What “Best Value” Means to Customers

New Retail Strategies: Offering a Better Fit for Today’s Careful Consumers (Knowledge @ Wharton)

Coke Freestyle VendingMany marketers assume that during slow economic times customers will adjust their buying habits and seek out less expensive products.  The assumption is based on the notion that during down times customers are forced to reevaluate their needs.  This leads them to focus on just the basic or core benefits of products and forego products offering enhanced options.  For instance, vacationers may change where they stay when traveling by booking economy hotels, where the core benefits are available (e.g., simple room furniture, self-serve breakfast, small fitness area), instead of more luxurious hotels, where many more benefits are offered (e.g., high-end furniture, full-service restaurant, expanded fitness area).  For customers lower priced products offering fewer bells-and-whistles are now more appealing since, in the customers’ mind, they offer more value compared to higher priced product.

But marketers need to remember that customers’ perception of “best value” does not always mean they will choose the lowest priced product.  What “best value” means is that customers have compared the benefits offered by different products and have decided they are getting their money’s worth from the one they have chosen.

For marketers, knowing the key benefits sought by customers will often require extensive marketing research.  As we note in the Buying Behavior tutorials, the benefits sought by customers can vary from one consumer to another.  For instance, one consumer may seek a product offering time saving benefits, such as cutting down on how long it takes for her to prepare a certain food product.  Another consumer, seeking a similar type of product, may look for one offering psychological benefits, such as a certain perceived level of status when others view him serving the product.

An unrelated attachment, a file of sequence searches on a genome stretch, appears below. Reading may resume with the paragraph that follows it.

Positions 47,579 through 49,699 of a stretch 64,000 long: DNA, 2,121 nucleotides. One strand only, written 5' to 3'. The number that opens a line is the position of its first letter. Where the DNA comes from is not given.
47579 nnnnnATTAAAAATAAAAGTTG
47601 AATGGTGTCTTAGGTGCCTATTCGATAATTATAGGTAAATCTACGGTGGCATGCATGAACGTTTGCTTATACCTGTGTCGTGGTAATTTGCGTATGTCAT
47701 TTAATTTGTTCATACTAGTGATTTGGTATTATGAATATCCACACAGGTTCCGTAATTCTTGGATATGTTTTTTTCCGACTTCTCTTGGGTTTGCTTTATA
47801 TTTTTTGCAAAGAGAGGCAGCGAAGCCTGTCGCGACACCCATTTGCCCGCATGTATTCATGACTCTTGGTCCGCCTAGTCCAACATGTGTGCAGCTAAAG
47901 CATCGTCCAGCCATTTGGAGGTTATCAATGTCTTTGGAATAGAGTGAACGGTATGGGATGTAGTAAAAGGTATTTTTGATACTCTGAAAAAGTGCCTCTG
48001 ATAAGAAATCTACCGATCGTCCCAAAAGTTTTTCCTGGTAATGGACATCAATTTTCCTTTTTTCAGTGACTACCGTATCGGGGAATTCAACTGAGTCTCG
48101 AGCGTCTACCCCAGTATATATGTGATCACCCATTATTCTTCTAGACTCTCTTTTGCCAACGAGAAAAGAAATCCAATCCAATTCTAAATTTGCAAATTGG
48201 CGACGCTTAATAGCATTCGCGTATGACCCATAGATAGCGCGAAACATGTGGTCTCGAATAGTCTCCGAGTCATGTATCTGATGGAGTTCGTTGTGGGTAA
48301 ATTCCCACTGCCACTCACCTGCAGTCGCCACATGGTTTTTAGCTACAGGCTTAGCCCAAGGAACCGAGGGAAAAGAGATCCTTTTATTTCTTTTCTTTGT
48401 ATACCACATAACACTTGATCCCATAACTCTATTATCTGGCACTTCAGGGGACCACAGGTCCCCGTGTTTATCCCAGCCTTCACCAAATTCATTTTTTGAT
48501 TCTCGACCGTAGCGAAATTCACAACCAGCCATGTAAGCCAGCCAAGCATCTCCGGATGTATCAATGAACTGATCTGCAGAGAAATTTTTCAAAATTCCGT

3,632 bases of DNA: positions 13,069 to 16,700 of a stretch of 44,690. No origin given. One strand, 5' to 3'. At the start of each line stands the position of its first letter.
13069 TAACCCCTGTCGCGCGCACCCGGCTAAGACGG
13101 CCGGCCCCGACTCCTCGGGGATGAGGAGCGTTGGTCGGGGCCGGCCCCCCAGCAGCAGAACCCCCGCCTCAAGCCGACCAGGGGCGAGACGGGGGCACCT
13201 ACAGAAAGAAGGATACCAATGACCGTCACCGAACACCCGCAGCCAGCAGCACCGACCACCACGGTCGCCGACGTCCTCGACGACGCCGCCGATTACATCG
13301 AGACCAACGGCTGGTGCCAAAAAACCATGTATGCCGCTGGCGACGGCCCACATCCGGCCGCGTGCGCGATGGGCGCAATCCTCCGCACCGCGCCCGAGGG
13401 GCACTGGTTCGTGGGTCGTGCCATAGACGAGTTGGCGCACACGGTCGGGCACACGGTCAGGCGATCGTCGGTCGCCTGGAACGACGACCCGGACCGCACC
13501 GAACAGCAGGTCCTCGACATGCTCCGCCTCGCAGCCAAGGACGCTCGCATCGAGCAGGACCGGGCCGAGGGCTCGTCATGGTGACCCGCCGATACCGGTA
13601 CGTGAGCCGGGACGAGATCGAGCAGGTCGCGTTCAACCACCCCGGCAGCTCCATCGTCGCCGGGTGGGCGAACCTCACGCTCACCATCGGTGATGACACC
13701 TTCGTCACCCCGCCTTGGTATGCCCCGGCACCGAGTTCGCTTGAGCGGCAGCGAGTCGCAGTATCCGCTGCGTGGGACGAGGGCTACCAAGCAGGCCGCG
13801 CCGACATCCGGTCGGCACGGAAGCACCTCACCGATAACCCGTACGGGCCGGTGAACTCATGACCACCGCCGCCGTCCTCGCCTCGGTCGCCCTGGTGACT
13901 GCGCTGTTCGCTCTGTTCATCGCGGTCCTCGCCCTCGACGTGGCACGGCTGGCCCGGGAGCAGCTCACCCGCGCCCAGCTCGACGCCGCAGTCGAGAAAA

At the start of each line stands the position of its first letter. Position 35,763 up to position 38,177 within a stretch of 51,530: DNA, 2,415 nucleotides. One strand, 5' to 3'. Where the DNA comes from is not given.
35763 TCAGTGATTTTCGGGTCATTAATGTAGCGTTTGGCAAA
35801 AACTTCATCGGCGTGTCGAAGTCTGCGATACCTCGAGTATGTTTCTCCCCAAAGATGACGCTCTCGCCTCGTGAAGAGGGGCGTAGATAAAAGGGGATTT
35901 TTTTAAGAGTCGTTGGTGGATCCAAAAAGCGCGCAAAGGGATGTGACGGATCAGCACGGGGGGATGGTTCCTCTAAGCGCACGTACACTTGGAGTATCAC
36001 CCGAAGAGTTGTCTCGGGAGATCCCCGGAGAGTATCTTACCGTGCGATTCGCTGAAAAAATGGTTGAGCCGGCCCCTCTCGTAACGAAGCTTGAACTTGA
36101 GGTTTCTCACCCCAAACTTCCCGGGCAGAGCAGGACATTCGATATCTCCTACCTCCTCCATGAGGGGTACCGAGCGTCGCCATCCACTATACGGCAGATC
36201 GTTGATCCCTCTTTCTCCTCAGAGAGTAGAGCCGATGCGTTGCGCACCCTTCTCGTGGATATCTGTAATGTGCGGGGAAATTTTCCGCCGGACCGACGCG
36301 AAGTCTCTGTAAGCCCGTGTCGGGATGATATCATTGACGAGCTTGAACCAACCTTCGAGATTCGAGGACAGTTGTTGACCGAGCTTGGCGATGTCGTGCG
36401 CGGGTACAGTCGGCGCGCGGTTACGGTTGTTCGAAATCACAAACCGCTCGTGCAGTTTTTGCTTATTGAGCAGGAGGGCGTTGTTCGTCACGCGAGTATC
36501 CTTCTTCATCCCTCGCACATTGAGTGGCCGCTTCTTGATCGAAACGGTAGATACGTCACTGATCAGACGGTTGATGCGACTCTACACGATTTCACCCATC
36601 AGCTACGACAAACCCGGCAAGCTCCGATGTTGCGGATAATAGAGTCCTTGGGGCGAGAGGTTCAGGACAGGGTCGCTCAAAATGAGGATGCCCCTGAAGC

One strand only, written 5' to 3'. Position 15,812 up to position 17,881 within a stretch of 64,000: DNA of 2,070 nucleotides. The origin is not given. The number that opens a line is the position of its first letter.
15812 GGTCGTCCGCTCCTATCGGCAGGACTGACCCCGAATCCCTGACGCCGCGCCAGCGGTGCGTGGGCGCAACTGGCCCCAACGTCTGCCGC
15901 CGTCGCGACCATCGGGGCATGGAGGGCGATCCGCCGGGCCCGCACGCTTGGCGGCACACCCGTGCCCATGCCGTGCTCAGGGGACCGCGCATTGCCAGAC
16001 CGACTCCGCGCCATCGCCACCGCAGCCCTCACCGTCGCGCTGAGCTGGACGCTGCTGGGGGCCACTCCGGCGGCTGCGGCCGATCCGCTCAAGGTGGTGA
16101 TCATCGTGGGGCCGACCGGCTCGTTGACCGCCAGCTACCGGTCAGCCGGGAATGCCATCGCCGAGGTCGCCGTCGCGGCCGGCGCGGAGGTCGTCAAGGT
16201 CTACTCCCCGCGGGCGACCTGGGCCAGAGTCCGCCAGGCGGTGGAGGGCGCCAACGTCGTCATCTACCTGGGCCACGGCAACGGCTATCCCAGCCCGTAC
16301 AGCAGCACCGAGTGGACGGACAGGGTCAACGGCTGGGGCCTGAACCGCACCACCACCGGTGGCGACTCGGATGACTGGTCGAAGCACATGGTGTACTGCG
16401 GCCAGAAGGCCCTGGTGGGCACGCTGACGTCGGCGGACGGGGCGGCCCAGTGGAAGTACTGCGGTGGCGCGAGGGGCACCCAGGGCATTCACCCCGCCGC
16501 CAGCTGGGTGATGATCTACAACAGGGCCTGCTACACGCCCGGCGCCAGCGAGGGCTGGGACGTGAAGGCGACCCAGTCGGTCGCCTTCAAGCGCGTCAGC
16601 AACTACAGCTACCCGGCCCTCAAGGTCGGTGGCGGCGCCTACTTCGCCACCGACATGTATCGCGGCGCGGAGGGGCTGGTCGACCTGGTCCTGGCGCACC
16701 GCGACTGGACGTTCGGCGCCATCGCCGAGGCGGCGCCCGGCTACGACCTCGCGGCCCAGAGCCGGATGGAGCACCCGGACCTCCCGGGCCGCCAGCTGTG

However, when done right the research may also show that products offering more benefits at a higher price are perceived as providing greater value than products offering fewer benefits at a lower price, even when the economy is not strong.

In this story, we see a clear example of how this works.  Coca-Cola has introduced a new vending machine, called Freestyle, that enables customers to choose from over 100 flavor options.  Better yet customers can mix and match to make their own flavor.  While some may think this extreme (who needs to decide among over 100 beverage choices?), it clearly is empowering customers by giving them choices.  Even in a slow economy, Coke expects that many customers will see the Freestyle as offering significant benefits and customers will be willing to spend more to obtain it.

In addition to discussing how vending machines are changing the retailing landscape, the story also looks at how the Internet and globalization are impacting retailing.  Overall the story offers good information on trends facing product marketers and the retail industry.

What it does mean is that the price has to be right. To the value-conscious consumer, for example, a classic suit made of cheap fabric would be no more appealing than a trendy outfit made of the finest silk: Neither would last long — the first because of the material, the second because of style. A better fit for today’s careful consumer: a classic suit made well, or a fashionable outfit made affordably.

Is the Freestyle vending machine a fad or will other marketers follow this design by offering customizable products that can be purchased through vending?

Image by Guerrilla Futures/Jason Tester

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